Seeing through the lens of Chris King

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‘Food Is…’

Chris King is the man behind ‘Food Is…’, a unique photography project that raises awareness about the solutions to food waste.

His background in being involved in grassroots activities on environmental and social justice issues, along with working and travelling in various countries has given him an urge to do something about injustices around the world.

“I feel food waste is a ‘silver bullet’ of sorts for many of the issues of our time. If you impact positively on food waste, you are impacting on climate change, food and water security, deforestation, the power of biotech firms, and various other critical issues.”

Started over a year ago, his subjects have included The Pig Idea, The Dragon Café, and Dinner Exchange East (See our live blog on their Calypso Dinner Exchange event here).

Brigida, founder of Dinner Exchange East carries some of the food they have gathered from local markets - saving it from the bin
Brigida, founder of Dinner Exchange East carries some of the food they have gathered from local markets – saving it from the bin. © Chris King / Food Is…

If you are expecting to see a series of photos of piles of food thrown out in the bin, you will be surprised.

In his quietly spoken Irish accent, Chris tells me that his aim is to focus on the solutions rather than the issue itself, another reason why many of his pictures revolve around people involved in organisations and initiatives working to reduce the amount of food waste generated by our society.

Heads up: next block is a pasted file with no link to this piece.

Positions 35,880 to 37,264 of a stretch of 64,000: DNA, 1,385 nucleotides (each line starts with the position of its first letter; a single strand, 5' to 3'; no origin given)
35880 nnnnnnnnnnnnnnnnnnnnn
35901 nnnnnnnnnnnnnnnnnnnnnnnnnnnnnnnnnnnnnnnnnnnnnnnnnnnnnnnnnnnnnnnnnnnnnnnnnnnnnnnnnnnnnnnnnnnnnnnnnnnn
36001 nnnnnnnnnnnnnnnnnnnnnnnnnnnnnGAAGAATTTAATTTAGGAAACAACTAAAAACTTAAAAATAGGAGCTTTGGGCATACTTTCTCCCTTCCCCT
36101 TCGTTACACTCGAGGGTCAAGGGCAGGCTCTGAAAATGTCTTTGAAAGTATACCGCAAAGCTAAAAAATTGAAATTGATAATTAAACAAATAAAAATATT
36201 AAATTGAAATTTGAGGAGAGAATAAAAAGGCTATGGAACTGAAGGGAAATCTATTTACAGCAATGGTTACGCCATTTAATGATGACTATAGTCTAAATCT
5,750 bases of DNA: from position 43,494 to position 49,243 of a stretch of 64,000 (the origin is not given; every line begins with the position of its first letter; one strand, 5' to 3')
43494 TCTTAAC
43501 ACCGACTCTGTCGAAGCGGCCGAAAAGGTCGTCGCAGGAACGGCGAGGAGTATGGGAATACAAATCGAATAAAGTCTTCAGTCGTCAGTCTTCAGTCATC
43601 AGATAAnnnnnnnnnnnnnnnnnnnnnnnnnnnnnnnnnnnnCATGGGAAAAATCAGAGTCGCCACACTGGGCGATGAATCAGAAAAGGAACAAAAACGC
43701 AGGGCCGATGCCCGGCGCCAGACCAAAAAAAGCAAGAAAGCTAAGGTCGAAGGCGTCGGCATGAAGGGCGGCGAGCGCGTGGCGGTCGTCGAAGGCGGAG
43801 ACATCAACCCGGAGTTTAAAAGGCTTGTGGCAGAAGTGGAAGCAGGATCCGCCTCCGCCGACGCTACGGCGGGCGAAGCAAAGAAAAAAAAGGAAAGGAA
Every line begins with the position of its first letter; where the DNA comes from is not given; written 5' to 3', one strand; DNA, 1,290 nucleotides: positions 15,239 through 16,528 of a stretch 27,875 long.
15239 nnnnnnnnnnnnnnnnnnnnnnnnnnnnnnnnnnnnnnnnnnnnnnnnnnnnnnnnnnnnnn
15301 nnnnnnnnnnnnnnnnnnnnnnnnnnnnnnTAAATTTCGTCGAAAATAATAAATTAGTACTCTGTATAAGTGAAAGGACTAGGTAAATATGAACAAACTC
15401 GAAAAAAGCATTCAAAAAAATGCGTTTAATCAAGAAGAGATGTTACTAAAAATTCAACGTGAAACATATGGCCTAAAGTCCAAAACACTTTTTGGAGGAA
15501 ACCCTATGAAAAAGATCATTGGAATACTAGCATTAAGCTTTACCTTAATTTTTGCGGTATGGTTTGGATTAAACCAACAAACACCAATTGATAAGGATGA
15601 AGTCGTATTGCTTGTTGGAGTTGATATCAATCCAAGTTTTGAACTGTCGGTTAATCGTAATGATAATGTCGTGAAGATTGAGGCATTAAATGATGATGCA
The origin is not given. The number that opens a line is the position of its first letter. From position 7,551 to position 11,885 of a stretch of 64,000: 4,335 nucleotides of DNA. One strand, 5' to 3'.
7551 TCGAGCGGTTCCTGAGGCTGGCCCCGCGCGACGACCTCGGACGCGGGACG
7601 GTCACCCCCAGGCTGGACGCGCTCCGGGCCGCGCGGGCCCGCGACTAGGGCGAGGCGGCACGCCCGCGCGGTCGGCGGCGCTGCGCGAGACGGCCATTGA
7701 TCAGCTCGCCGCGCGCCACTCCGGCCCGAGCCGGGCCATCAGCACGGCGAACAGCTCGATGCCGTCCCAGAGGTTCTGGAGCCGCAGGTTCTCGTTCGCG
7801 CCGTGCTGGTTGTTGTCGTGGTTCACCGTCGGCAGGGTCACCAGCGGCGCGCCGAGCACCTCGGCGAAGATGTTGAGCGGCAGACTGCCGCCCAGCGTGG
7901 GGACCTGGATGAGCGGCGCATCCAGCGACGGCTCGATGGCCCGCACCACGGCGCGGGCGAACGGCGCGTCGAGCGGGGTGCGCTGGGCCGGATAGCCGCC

“It’s hard to generate any sort of emotion within people for a rotten apple. So I felt the need to explore the human element of food waste – the stories of those people trying to reduce the amount of edible food going to waste, and so the project has evolved to document people, their activities, and what motivates them to do what they do.”

In his portraits, people look straight into the lens – directly into the viewer’s eyes. It’s difficult to break away from their gaze.

“I made a conscious decision to put my camera on a tripod and take static portraits with a remote control”. Although he prefers taking dynamic photographs with his camera in his hand, he felt that “exposing the viewer to one action shot after another” was getting repetitious. He wanted to give the viewers a breathing space to reflect, and that is how his current approach came to be.

“It was my first time trying static portraits using a tripod. I still find imposing myself on the people and disrupting what they’re doing difficult. I prefer blending into the scene – after a while they don’t even know I’m there. This technique of stopping and putting my camera on the tripod has forced me to really think about how to represent my subjects”.

Martin, Gleaning Co-ordinator at the Gleaning Network at work in an orchard, gathering apples that would otherwise go to waste